It is sometimes surprisingly difficult to remember the first time you encountered a particular thing, even when that thing later turns out to be significantly meaningful, or something you really enjoy. Amenra is like that for me, in that I’m not sure when exactly I ran across them first or what led me to it. I do remember that the first exposure I had to them was seeing a video for their song The Pain. It Is Shapeless, which had been set to scenes from E. Elias Merhige’s dark surrealist film Begotten. If you haven’t seen Begotten before, its an extremely intense high contrast black and white art film that begins with a scene in which a god figure seated in a chair is disemboweling itself while vomiting filth. I had seen the film before and was always really drawn to its aesthetic and strangeness. It blew my mind a little that someone had decided to use it as a music video. Then the Amenra song began playing over it and somehow worked as a perfect complement in that moment. So, naturally I dove down the Amenra rabbit hole immediately afterward.
When I had properly digested most of the band’s body of work to that point, I found myself really enthralled with their unique approach to heavy music. Here were stylistic elements of hardcore, crust, post-metal, sludge, and black metal all swirling in a great maelstrom of emotional intensity. Its not that no other bands exist at this kind of nexus of genre influences, its just that none of them pull the threads together in the way that Amenra does. What they do is unique. Their new release, titled Mass VI is no exception.
There is an overall patina of grit and static on the surface of the songs as muscular riffs churn and trudge and then fade into almost nothing, making room for a strangely fragile sound to bloom in the resulting empty space. The band has pushed this a little further with each of the records in the Mass series, and the compositions on Mass VI have brought this idea close to perfection. Vocalist Colin H. VanEeckhout has notably broadened his range to achieve a sound that feels like it has been building toward this exact manifestation for years. His screamed vocals remain shrill and hoarse, steeped in a sense of terrified despair. What shines the most though are his cleanly sung lines, which are evocative of the delicate tones of Sigur Ros and Alcest in many places and add to feelings of authentic longing and vulnerability that seem to suffuse the record.
Musically, Mass VI is everything a fan of Amenra expects from them, only more of it. The songs are richly textured and dynamic, frequently with one guitar line churning forward in an enormous distorted wave, as another clean tone picks out a sparser path beneath it. Just as sections of this threaten to fully overwhelm the listener, the bottom drops out and subdued atmospheric or melodic sections develop, which eventually ascend back into a crushing climax.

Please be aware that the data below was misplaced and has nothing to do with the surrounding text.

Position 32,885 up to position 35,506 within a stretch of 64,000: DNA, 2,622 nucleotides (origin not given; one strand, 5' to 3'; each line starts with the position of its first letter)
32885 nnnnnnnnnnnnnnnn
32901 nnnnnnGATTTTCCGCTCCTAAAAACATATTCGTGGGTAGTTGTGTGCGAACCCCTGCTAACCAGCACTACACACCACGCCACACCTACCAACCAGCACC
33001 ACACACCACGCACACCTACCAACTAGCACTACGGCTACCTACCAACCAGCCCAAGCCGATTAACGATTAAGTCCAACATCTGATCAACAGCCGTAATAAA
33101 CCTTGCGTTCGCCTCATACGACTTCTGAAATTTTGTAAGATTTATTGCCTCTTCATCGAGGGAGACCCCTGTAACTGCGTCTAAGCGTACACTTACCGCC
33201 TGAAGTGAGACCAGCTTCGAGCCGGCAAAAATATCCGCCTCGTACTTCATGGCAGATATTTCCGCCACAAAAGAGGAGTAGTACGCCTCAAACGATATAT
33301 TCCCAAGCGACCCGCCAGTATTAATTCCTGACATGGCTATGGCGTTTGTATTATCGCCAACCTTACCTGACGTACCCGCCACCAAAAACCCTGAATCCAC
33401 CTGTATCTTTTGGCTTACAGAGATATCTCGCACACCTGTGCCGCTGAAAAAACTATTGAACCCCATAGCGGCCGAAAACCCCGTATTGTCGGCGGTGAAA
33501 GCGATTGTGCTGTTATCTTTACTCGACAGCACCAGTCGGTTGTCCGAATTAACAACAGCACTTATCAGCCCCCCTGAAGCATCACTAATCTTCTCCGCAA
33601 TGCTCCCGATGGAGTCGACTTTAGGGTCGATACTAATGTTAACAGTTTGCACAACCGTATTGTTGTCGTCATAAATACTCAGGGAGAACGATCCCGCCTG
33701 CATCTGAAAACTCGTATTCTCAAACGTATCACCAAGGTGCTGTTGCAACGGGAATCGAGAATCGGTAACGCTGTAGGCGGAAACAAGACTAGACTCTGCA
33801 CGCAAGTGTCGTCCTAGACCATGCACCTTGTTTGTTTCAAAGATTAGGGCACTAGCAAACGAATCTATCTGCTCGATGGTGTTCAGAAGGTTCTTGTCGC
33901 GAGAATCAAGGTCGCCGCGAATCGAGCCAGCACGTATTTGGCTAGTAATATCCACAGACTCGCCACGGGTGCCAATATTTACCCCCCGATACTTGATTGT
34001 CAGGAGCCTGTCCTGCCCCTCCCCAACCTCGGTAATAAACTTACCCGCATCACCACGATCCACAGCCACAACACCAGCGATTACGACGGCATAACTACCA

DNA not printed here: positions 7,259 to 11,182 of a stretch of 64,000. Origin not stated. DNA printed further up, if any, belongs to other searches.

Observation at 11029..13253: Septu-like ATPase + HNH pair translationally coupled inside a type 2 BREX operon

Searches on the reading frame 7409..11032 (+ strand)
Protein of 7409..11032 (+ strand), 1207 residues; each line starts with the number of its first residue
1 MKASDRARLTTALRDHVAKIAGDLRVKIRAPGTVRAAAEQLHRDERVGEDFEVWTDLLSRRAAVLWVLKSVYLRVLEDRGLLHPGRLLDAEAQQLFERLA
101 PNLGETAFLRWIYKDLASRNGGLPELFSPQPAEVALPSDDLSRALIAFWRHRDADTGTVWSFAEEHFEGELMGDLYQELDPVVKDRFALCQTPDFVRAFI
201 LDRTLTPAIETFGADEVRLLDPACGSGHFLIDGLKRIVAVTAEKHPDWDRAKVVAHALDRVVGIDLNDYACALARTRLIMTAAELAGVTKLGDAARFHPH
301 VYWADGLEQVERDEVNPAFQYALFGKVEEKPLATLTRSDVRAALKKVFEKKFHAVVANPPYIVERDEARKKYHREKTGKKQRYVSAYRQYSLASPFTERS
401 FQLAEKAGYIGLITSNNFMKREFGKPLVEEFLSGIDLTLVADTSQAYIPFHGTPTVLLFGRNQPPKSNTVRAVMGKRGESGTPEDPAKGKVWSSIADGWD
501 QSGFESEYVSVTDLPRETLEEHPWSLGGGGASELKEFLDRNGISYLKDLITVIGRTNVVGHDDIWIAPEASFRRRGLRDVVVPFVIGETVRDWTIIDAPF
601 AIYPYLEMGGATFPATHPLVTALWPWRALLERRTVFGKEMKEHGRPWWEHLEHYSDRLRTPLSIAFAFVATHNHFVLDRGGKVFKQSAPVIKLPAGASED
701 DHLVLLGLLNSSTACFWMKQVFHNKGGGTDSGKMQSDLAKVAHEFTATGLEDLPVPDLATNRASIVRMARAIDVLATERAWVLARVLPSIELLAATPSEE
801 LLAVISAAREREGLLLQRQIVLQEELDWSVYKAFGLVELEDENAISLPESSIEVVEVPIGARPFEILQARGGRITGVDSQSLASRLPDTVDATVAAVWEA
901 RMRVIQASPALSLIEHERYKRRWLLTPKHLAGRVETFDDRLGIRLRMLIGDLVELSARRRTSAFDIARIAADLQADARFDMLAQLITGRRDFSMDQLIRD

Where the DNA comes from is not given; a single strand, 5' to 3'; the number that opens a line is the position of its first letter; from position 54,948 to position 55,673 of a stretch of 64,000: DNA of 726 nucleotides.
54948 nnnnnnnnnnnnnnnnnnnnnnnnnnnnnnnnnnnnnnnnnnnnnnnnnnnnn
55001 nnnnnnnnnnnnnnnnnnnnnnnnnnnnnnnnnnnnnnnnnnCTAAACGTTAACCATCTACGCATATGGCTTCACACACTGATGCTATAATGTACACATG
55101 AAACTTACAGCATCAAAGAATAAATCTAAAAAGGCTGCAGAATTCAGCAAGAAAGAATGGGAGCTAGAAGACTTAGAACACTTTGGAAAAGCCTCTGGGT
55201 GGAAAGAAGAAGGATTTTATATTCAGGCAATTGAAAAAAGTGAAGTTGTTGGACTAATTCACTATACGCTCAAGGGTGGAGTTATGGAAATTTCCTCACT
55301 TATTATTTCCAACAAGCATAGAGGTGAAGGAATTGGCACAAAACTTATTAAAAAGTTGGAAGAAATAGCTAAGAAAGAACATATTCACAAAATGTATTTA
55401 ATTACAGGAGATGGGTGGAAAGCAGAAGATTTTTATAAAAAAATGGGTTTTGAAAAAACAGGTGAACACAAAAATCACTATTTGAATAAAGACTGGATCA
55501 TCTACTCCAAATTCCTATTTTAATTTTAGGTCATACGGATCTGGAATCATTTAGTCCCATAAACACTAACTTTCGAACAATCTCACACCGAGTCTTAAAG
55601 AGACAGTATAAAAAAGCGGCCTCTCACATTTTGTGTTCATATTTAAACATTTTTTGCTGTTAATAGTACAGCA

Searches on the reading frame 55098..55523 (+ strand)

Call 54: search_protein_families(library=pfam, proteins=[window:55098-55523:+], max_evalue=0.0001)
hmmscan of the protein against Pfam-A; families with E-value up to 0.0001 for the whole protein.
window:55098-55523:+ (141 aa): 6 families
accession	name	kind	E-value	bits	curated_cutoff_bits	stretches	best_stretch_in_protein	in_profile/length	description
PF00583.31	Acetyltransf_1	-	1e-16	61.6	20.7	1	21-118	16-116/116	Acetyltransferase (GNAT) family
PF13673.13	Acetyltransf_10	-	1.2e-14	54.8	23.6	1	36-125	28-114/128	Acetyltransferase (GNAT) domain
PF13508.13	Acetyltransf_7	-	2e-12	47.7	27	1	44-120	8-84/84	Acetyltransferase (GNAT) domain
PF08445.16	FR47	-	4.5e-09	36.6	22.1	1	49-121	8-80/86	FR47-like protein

Sonically, the record benefits from really excellent production courtesy of longtime collaborator Billy Anderson. Mass VI finds Amenra’s overall sound clarified in some way compared to earlier releases, with every detail in the music discrete and discernible, yet not separate sounding. This has the effect of essentially making the heavy parts heavier and the pretty parts prettier. What more can you ask for really?
The only real drawback for me here is that the entire album is essentially only 4 songs. There are two very short tracks – Edelkroone and Spijt that are merely passages of spoken word, the latter with a short musical interlude attached to the end. Normally tracks like this would seem like filler, but oddly neither of these feel that way. Instead they act as interesting segues, and each one is somehow deeply affecting even when taking into consideration that they are in a language I don’t understand. Though the other tracks clock in at around 40ish minutes of music, when the closing track Daiken abruptly cuts out and silence slips back in, I still find myself wanting to spend more time in the world that this record ushers you into. That’s not a bad thing.
Amenra have created something really special with Mass VI, a record that transcends the band’s past work and is likely to draw admiration from across the spectrum of heavy music. It has been my opinion for a long time that, especially in the US, Amenra is foolishly overlooked as one of the best bands in metal. I have a feeling that will no longer be the case by the time they are ready to release another record.
Release Date: October 20, 2017
Label: Neurot Recordings
Favorite Tracks: Children of the Eye, A Solitary Reign
For Fans Of: Converge, Neurosis, Oathbreaker